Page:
Still Hungry After the Banquet

Imagine being invited to a banquet only instead of being escorted to a table draped in damask set with fine china, sterling silver and linen napkins, and adorned with an elegant centerpiece, your host points to the floor and says, “Please have a seat.”

Appalling. For what is a banquet if not a sumptuous feast at which you are treated like royalty?

If that was the expectation of guests at the Oxfam America Hunger Banquet, held recently at DiMillo’s Restaurant in Portland, it was realized by only a few. All guests were asked to pull a ticket from a bowl, which let them know where to sit.  About ten were led to a banquet table. The majority had to sit on the floor and the rest? Well, at least they got to sit on chairs.

Oxfam America is an international relief and development organization that works with people in more than 90 countries to create lasting solutions to poverty, hunger, and injustice. For the past 40 years, the organization has been hosting hunger banquets as a powerful way to raise awareness about the inequalities that lead to hunger and poverty.

I was privileged to share the role of Master of Ceremonies at the Portland banquet with Cathy Lee, from Lee International, a Westbrook consulting firm that works exclusively in the area of climate change in Maine, the U.S., and southern Africa. Cathy is also an ambassador for Sisters on the Planet, an Oxfam initiative that brings together hundreds of women leaders from the business, government, arts, philanthropic, and faith communities to help women worldwide create solutions to poverty, hunger, and climate change.

The banquet was a celebration of the 100th anniversary of International Women’s Day and of women farmers worldwide who, according to Oxfam America representative Sarah Kalloch, “with just a little support are able to feed their families and communities, educate their children, and help drive economic growth.”

Elcida Estinata

Women like Elcida Estinata, whose family was impacted by the quake in Haiti. Elcida participated in an Oxfam supported training on beekeeping and is now able to send her children to school with the money she makes from her honey harvest.

Guests heard stories about the value of support and also gained an understanding of what it might mean to lead a hand to mouth existence. Literally.

Before anyone can eat, Cathy and I have to share the rules. Those seated at the banquet table represent the world’s wealthiest — roughly 15% of the population — people who want for nothing.  These guests will be served a full course meal.

The middle income group seated in chairs represents 35% of the population, whose means vary greatly. In real life, these people totter on the edge. It wouldn’t take much — a drought in Africa, a serious illness and no health insurance in the United States — to throw them into poverty. They will serve themselves rice, beans, and water from a buffet table.

People seated on the floor represent the majority of the world’s population who, with an average annual income of less than $900, struggle every single day just to meet their families’ basic needs. They will help themselves to rice from a communal bowl set before them on the floor.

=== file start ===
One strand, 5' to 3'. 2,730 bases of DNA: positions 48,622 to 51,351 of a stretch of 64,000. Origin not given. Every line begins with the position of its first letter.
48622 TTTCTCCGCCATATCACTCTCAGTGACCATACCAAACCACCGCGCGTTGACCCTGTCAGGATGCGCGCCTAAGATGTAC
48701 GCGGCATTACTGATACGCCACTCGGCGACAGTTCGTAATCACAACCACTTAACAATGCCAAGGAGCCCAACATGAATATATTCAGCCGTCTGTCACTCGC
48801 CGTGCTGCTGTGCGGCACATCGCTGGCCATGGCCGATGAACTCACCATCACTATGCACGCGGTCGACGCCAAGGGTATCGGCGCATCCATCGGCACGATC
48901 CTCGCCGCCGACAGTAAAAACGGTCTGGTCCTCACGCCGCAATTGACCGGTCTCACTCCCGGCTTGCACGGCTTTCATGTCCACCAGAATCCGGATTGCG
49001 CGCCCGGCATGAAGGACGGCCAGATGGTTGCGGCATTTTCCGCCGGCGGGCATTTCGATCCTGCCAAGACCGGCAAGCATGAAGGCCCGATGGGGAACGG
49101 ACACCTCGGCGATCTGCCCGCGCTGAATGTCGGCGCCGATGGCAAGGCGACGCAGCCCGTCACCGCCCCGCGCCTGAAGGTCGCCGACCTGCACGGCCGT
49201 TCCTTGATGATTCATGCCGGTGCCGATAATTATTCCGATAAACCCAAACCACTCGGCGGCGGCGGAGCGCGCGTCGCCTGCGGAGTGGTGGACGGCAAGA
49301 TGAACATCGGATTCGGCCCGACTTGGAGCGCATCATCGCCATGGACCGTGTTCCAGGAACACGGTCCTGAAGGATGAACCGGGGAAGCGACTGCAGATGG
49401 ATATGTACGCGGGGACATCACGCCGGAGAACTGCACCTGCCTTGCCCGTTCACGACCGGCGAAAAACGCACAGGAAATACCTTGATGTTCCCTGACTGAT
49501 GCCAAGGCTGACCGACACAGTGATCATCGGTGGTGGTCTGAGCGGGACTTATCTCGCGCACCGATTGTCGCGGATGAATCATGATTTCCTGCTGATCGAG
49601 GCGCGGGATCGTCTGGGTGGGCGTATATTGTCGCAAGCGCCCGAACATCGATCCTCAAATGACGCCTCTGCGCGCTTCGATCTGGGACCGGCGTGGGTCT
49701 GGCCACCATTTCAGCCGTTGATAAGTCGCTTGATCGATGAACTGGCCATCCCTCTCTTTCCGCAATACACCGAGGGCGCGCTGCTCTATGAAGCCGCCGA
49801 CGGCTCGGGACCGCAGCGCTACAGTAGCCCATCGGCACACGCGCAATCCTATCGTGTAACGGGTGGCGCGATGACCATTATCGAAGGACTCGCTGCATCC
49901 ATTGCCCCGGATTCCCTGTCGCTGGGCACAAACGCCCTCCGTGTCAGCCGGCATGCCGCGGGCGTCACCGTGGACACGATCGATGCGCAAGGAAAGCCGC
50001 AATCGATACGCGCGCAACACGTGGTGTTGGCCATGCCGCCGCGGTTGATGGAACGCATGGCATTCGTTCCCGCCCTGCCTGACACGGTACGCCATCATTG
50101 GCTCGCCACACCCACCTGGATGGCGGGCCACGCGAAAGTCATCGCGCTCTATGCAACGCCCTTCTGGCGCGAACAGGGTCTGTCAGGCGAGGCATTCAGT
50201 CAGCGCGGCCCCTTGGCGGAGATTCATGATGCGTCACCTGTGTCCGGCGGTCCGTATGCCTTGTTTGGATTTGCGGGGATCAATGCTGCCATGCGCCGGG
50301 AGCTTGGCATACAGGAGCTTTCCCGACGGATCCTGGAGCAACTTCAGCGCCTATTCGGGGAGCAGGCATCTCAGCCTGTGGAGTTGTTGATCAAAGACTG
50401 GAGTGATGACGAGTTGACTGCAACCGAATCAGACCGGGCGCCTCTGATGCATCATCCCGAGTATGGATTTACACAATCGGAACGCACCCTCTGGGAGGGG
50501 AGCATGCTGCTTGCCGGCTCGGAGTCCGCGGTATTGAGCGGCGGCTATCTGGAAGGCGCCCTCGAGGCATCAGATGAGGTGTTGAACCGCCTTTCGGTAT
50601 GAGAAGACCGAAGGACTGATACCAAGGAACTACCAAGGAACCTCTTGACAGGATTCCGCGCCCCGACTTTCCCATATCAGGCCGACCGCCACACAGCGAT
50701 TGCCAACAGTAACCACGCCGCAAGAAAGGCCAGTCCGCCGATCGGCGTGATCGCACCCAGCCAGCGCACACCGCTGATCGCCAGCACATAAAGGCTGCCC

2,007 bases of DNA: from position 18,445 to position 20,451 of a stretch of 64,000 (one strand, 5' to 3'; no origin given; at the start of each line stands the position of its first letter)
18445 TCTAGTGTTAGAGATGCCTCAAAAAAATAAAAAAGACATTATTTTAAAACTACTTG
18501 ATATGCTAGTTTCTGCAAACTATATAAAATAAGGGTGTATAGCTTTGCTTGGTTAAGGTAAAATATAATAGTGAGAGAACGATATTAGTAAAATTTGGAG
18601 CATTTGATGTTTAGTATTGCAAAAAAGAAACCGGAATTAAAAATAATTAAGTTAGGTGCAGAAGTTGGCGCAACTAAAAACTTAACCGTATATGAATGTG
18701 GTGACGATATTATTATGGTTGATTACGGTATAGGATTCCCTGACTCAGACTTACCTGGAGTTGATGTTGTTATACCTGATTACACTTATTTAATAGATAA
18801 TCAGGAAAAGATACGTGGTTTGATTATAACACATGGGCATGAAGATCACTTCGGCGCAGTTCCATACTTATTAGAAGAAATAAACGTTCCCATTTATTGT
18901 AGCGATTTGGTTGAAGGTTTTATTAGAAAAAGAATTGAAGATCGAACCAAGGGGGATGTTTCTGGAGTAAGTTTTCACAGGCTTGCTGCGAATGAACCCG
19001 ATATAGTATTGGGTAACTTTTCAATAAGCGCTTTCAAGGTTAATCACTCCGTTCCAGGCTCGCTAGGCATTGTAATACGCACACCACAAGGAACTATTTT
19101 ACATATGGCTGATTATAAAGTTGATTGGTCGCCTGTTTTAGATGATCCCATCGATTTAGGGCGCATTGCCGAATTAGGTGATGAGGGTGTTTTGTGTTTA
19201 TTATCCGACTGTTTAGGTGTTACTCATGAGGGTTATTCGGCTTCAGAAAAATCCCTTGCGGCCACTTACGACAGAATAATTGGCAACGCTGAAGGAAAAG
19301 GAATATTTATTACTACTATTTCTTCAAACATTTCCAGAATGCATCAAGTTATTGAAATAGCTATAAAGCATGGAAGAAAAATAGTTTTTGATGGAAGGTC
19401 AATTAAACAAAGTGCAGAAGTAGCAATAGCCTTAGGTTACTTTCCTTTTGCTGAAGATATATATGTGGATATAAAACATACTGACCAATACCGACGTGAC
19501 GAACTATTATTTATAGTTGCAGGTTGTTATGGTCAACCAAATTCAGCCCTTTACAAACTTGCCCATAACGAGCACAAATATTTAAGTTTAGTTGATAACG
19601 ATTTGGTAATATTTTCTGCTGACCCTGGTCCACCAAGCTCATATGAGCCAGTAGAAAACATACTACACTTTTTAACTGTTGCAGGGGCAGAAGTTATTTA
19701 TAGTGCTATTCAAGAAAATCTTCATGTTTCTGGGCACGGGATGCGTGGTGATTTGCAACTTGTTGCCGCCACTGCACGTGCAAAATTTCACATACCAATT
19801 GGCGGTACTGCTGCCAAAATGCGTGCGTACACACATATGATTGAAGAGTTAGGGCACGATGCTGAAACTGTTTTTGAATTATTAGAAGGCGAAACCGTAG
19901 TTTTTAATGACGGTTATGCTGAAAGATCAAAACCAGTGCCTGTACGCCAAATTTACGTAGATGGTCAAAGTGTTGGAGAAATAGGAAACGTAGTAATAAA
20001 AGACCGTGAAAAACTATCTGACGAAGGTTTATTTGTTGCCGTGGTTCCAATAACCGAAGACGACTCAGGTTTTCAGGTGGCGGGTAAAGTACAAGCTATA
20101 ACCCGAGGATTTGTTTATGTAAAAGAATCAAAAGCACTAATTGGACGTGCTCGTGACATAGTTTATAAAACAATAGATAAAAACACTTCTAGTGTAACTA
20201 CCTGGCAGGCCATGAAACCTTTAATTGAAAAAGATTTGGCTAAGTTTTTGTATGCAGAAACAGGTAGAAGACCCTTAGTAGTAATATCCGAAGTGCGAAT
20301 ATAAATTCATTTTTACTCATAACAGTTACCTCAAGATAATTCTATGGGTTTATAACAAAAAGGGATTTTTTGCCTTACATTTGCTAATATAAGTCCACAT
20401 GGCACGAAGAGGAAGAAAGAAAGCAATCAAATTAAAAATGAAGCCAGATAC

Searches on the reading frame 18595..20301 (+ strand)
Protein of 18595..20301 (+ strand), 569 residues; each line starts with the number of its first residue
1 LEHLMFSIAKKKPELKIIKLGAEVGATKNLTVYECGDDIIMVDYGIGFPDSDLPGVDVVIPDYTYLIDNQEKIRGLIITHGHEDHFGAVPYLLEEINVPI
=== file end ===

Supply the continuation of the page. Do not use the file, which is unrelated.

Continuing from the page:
As Susan Violet waited her turn to spoon rice from the communal bowl, she worried that there wouldn’t be enough to go around. “I tried not to take too much,” Susan shared during a time of reflection. “I’m the Executive Director of the Wayside Food Program. I am all too well aware of the scarcity of food right here in Maine.”

At the banquet table, guests squirmed with embarrassment at the abundance of food on their plates, wondering if it was acceptable to share with the other groups. Faye Luppi, Project Director at the Violence Intervention Partnership, wished she could hide. “I really wanted to climb under the table and was quite uncomfortable with a large plate of food. I wanted to find a way to share that did not make others with less food lose their dignity. In the work that I do with victims of domestic violence, economic justice is a very important component.”

Carol Landry attended the banquet because Congresswoman Chellie Pingree, a Sisters on the Planet ambassador, was the keynote speaker and she wanted to hear what she had to say. She realized it wasn’t your typical banquet when she volunteered to play the role of a woman from El Salvador whose family can no longer fish because of climate changes and now struggles to put food on the table. Carol was invited to move from the middle income to the low income group. “I’m on a macrobiotic diet, so I was happy to eat rice. I would have been lost at the banquet table. But still, I felt like an elitist. I never worry about having enough money to buy food or having enough to eat. It’s hard to imagine not being able to provide for your family.”

The Hunger Banquet clearly had a compelling effect on people, but we all know how easy it might be to feel inspired only to go home and fix a meal to curb your own gnawing hunger — and forget.

The enduring message Oxfam America hopes to leave behind is to get involved.  Join Oxfam and help support the work they are doing or, if nothing else, keep “continuing the conversation on how we can work together to end hunger and poverty worldwide.”